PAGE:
Frigid end to the stretch: Snowstorms blanket the Delaware Valley

Frigid end to the stretch: Snowstorms blanket the Delaware Valley

The recent back-to-back snowstorms have left the Delaware Valley buried in snow, causing widespread closures and disruptions.

The Delaware Valley has endured a relentless barrage of snowstorms this week, with the second round of back-to-back storms finally coming to an end. The region has been blanketed with snow, leading to school and business closures, as well as significant disruptions to daily life. As residents dig out from the snow, the National Weather Service has reported impressive snowfall totals across Pennsylvania, Delaware, and New Jersey. With above-average snowfall already recorded, the question remains: what does Mother Nature have in store for us next?

Snowfall totals in Pennsylvania

The National Weather Service has reported some of the highest snow totals in Pennsylvania. New Hope and Malvern received 5.0 inches of snow, while Chelsea saw 5.5 inches. Royersford and West Philadelphia experienced 6.0 inches and 5.9 inches, respectively. Plymouth Meeting also received 5.5 inches of snow.

Snowfall in Philadelphia

Philadelphia saw a range of snow totals during the recent storm. West Philadelphia recorded 5.9 inches of snow, while Philadelphia International Airport reported 4.6 inches. Overall, the city received approximately four to six inches of snow.

Snowfall in the Lehigh Valley

Unlike other parts of the region, the Lehigh Valley received relatively lower snowfall. Washington Township saw 3.0 inches, Macungie received 2.8 inches, and Hellertown recorded 2.5 inches. Kunkletown and Reading airport both experienced 2.1 inches of snow.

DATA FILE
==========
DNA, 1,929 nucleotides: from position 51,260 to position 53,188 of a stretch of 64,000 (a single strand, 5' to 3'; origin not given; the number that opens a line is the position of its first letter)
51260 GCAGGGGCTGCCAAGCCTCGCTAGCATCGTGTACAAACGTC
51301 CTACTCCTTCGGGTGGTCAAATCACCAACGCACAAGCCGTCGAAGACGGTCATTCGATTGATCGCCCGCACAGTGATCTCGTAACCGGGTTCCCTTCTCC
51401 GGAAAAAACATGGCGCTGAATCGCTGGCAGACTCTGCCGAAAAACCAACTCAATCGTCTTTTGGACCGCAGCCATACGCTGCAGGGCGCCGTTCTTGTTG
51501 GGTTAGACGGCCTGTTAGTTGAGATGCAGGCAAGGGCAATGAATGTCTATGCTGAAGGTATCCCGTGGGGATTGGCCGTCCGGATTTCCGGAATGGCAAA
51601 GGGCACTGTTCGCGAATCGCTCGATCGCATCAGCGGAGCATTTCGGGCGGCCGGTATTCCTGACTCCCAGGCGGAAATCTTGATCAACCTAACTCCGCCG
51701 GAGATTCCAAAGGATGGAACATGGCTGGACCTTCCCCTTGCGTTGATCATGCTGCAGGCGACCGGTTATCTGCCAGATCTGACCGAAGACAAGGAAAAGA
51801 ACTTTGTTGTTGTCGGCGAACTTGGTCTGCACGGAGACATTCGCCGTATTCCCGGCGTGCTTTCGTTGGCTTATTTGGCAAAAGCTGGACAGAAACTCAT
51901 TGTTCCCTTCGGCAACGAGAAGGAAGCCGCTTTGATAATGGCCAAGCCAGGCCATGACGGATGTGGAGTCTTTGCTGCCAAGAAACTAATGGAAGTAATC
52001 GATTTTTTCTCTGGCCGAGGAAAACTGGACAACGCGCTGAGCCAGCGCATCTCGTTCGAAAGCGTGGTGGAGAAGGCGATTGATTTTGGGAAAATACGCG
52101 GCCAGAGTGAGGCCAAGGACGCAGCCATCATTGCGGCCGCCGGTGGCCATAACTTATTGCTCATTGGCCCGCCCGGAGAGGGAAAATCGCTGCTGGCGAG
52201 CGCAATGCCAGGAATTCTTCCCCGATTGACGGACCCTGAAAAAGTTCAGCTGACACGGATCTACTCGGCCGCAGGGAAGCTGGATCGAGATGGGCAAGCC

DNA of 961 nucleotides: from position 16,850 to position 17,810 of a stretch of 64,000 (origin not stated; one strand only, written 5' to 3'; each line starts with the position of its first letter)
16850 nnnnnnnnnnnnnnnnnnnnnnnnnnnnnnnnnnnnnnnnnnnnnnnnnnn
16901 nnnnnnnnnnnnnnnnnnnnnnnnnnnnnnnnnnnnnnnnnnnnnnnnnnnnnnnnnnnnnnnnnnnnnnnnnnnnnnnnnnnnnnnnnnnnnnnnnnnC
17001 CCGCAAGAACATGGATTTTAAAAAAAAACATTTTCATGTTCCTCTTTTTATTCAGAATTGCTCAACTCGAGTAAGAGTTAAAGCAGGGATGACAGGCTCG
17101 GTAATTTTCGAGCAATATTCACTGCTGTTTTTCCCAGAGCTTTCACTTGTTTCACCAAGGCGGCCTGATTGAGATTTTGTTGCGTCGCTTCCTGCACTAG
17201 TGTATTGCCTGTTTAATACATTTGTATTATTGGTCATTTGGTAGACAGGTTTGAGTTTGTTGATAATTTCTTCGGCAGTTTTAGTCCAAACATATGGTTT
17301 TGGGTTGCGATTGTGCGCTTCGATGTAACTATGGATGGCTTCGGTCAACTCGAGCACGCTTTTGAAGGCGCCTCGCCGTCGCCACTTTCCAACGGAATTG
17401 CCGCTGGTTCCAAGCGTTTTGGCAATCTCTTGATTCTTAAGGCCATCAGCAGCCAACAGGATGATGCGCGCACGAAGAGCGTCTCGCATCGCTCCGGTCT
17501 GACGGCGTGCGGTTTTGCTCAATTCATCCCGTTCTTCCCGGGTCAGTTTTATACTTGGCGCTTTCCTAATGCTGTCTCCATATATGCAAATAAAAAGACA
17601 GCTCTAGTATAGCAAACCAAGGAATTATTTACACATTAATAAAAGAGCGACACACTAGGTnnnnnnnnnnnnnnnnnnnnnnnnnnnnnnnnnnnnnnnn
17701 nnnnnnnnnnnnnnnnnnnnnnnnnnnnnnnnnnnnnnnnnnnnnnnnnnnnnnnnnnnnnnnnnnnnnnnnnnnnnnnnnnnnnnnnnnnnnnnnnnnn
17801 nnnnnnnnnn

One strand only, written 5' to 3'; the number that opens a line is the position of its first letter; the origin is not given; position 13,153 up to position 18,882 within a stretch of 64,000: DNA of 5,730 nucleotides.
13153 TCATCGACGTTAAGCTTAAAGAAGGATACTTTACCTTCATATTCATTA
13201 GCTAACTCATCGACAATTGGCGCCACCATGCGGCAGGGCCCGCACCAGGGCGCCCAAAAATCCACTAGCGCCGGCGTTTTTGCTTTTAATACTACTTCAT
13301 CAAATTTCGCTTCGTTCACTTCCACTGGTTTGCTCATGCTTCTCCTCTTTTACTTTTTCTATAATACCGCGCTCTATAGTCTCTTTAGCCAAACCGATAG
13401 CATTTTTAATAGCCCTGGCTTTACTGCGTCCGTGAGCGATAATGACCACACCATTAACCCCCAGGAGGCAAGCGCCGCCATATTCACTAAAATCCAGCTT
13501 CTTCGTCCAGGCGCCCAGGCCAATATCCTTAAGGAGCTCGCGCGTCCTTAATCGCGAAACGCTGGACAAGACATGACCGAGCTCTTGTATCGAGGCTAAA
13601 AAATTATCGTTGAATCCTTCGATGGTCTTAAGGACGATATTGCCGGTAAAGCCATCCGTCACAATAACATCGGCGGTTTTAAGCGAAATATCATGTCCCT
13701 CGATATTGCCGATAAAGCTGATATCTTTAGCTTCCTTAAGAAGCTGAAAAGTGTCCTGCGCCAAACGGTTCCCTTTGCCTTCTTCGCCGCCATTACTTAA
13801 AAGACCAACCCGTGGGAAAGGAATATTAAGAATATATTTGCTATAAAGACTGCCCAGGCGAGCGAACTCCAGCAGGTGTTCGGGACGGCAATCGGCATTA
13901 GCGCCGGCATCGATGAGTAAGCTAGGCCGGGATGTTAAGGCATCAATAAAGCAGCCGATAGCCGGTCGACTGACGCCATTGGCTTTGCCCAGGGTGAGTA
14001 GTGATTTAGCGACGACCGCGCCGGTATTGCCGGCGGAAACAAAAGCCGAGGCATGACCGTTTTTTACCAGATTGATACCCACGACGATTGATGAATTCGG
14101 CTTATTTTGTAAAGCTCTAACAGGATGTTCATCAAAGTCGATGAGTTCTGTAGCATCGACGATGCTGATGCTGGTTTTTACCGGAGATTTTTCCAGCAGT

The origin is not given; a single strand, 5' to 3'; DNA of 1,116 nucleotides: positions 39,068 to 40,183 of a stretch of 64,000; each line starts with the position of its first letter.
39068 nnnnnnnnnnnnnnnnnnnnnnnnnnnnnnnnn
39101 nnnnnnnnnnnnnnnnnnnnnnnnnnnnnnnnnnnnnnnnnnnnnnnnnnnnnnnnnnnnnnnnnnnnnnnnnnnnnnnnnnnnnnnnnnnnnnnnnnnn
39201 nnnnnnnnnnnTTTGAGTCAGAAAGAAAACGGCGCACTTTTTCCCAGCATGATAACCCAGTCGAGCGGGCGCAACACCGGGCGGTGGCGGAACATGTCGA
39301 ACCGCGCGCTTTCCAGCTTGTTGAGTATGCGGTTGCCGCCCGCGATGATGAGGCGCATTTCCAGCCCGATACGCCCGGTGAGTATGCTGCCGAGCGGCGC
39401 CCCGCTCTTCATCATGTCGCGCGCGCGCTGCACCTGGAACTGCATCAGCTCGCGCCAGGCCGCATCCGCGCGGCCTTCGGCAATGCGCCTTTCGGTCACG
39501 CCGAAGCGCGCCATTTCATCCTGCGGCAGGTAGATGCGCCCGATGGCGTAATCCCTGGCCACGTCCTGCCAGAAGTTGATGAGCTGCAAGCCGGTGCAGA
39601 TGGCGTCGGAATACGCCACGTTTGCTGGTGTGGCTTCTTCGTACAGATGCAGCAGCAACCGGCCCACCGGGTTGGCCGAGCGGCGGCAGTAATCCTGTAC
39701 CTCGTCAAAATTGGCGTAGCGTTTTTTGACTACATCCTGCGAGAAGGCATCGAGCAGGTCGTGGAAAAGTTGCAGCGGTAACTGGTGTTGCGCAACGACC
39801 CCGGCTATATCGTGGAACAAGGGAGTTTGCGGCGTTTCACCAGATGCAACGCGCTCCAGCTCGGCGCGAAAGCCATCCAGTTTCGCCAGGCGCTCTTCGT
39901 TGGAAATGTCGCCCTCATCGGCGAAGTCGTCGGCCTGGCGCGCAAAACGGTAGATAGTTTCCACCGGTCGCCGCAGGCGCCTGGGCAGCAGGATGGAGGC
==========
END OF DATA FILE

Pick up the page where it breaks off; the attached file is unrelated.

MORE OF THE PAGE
Snowfall in Delaware

Delaware witnessed the highest snowfall totals, transforming Kent and New Castle counties into a winter wonderland. Dover received 7.0 inches of snow, while Clayton and Middletown both saw 6.0 inches. Delaware City and Bear experienced 5.5 inches, with Milford receiving 5.0 inches.

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Snowfall in New Jersey

Parts of New Jersey, particularly Atlantic, Cumberland, and Gloucester Counties, were hit hard by the snowstorms. Atlantic City received 6.0 inches, while Hopewell Township and Mount Royal both saw 6.5 inches. Medford Township experienced 6.1 inches, with Mount Laurel and Blackwood receiving 6.0 inches and 5.8 inches, respectively.

Above-average snowfall and the outlook for February

The recent snowstorms have already pushed Philadelphia’s snowfall above the average for January, which typically sees 7.1 inches of snow. Historically, February is the snowiest month in the region. With the above-normal snowfall already recorded, residents are bracing themselves for what Mother Nature has in store for February.

Conclusion: The Delaware Valley has been hit hard by back-to-back snowstorms, leaving the region covered in a thick blanket of snow. From Pennsylvania to Delaware and New Jersey, communities have experienced significant disruptions and closures. As residents dig out and assess the damage, attention turns to February, historically the snowiest month in the region. With above-average snowfall already recorded, it remains to be seen what challenges Mother Nature has in store for us next.